Antisemitism exists in US politics

The fear of antisemitism should not be the only reason to connect to Israel and the Jewish people.

By
August 13, 2018 21:59
3 minute read.
Antisemitism exists in US politics

THOUGHTLESS HEADLINES. US newspapers need to think deeply about headlines that have flirted with antisemitism. (photo credit: REUTERS)

 
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In January 2017, radio show host Steve West made the following statement: “Looking back in history, unfortunately, Hitler was right about what was taking place in Germany and who was behind it.”

The KCXL radio host had much more to say about Jews. He said that Jews were a cabal. He said that Jews harvest baby body parts. He said that Jews abuse children. He also said that Jews are now controlling the Republican Party.

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Several days ago, Steve West won the Republican Party primary for a seat in the House of Representatives in Clay County in the state of Missouri, defeating three other contenders. He won hands down, garnering 49.5% of the votes. His second-place rival received only 24.4% of the vote. In November, he will face off with his Democratic Party opponent.

Some people see antisemites lurking behind every rock. Some blame antisemitism for every insult and slight. Those who subscribe to this perspective divide their world in two – there are enemies and there are friends. You are either a friend of the Jews or you are an enemy.

That, I believe, is taking it a step too far, but I have no doubt that antisemitism is alive and well. Witness Steve West and those people from the good state of Missouri who voted for him.

When asked about his statement by the Kansas City Star, West explained that his words were taken out of context. Then he went on to say that: “Jewish people can be beautiful people, but there’s ideologies associated with that that I don’t agree with ... Jews today are a remnant of the tribe of Judah that rejected Christ.”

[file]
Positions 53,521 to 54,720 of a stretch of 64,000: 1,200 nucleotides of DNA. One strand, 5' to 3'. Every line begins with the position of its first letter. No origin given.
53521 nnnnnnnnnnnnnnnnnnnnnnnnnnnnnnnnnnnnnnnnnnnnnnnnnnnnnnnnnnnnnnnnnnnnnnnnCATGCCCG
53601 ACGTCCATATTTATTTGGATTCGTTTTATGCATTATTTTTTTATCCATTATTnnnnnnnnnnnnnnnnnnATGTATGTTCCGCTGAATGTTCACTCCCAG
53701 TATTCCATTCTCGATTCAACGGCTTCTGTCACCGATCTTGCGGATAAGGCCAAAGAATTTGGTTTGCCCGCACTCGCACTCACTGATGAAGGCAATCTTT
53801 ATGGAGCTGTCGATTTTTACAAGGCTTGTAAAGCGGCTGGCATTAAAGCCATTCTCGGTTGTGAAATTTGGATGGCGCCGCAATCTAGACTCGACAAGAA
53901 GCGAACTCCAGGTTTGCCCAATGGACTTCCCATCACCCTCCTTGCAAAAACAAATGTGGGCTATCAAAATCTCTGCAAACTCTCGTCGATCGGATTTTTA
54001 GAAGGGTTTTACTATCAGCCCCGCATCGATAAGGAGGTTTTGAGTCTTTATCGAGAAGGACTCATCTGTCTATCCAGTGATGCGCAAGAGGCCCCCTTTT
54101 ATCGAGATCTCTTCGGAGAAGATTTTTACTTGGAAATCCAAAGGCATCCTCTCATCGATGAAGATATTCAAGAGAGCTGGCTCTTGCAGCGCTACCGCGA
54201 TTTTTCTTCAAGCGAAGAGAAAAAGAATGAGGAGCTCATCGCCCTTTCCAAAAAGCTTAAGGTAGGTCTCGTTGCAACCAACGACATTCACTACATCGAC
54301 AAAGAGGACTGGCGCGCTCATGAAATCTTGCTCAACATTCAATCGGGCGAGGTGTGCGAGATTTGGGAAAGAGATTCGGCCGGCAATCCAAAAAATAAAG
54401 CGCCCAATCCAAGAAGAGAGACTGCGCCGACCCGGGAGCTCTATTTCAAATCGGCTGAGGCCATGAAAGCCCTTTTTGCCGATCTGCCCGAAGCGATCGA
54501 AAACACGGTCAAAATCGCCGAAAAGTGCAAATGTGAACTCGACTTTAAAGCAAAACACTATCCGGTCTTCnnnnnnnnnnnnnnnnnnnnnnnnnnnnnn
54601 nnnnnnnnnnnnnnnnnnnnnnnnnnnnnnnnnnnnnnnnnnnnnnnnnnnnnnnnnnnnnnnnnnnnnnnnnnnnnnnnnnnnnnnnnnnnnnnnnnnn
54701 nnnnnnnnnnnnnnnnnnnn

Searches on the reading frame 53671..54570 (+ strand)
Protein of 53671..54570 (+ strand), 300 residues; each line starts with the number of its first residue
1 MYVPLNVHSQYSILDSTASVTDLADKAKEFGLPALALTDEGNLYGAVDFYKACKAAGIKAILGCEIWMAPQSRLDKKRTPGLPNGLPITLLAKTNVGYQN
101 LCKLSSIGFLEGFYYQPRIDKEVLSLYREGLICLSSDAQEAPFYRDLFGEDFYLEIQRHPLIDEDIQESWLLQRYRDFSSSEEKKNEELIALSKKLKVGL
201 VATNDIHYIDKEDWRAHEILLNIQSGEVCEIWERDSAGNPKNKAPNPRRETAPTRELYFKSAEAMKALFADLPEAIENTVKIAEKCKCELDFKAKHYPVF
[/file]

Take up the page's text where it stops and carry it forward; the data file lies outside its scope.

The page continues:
In essence, West, who has also been criticized for making Islamophobic, homophobic and racist statements on his YouTube channel, argued that he was not an antisemite by proving that he was, beyond a reasonable doubt, extremely antisemitic.
West had every right in the world to put his name up during the primary, but the fact that he won the primary says more about the voters than it does about his ideology. The overwhelming plurality of Republican voters in Clay County voted for him – he was only 0.5% shy of a majority

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Antisemitism exists in US politics. Some antisemites hide their point of view; others go public and are blatant and proud. The Ku Klux Klan fields a candidate for almost every presidential election, but almost no one votes for their candidate. Come November, hopefully, West will meet the same fate.

Until two generations ago, Jew hatred was not merely a talking point. Antisemitism and Jew hatred had power. It could kill and it did. Survival required Jews to unite against a common enemy. Today Americans are more likely to shrug it off, to let the Anti-Defamation League fight the battles. American Jewry has become complacent.

Theodor Herzl, the founder of modern political Zionism, argued that Jews needed to band together. He asserted, “We are a people! Our enemies have made us one!” For years antisemitism functioned as the backbone of Jewish communal ideology. It was an integral part of the historical narrative. The role it plays in our lives today is much diminished.

The proposal for a Jewish State in Uganda was, for Herzl, a quick fix, a place that would save Jews from persecution. He called it a nacht haven (night refuge), a place to save Jews from the pogroms they were experiencing. Pogroms are no more, but antisemitism still exists and it is on the rise.

Yet Diaspora Jewry is refusing to recognize the change that is taking place. The further Diaspora Jewry gets from the Holocaust, the more time that elapses, the greater the denial. It’s the good and the bad combined. Because Jews have a homeland, because Israel is not under the threat of destruction, Diaspora Jewry has let out a collective sigh of relief.

The fear of antisemitism should not be the only reason to connect to Israel and the Jewish people, but to not realize that Jewish unity will be one of the most important and effective weapons Jews have as protection against those who strike out and try to destroy or damage Jews and Israel is both naive and dangerous.

Steve West is out there and he does not stand alone.

The author, a political commentator, hosts the TV show
Thinking Out Loud on JBS TV. Follow him on Twitter @MicahHalpern.

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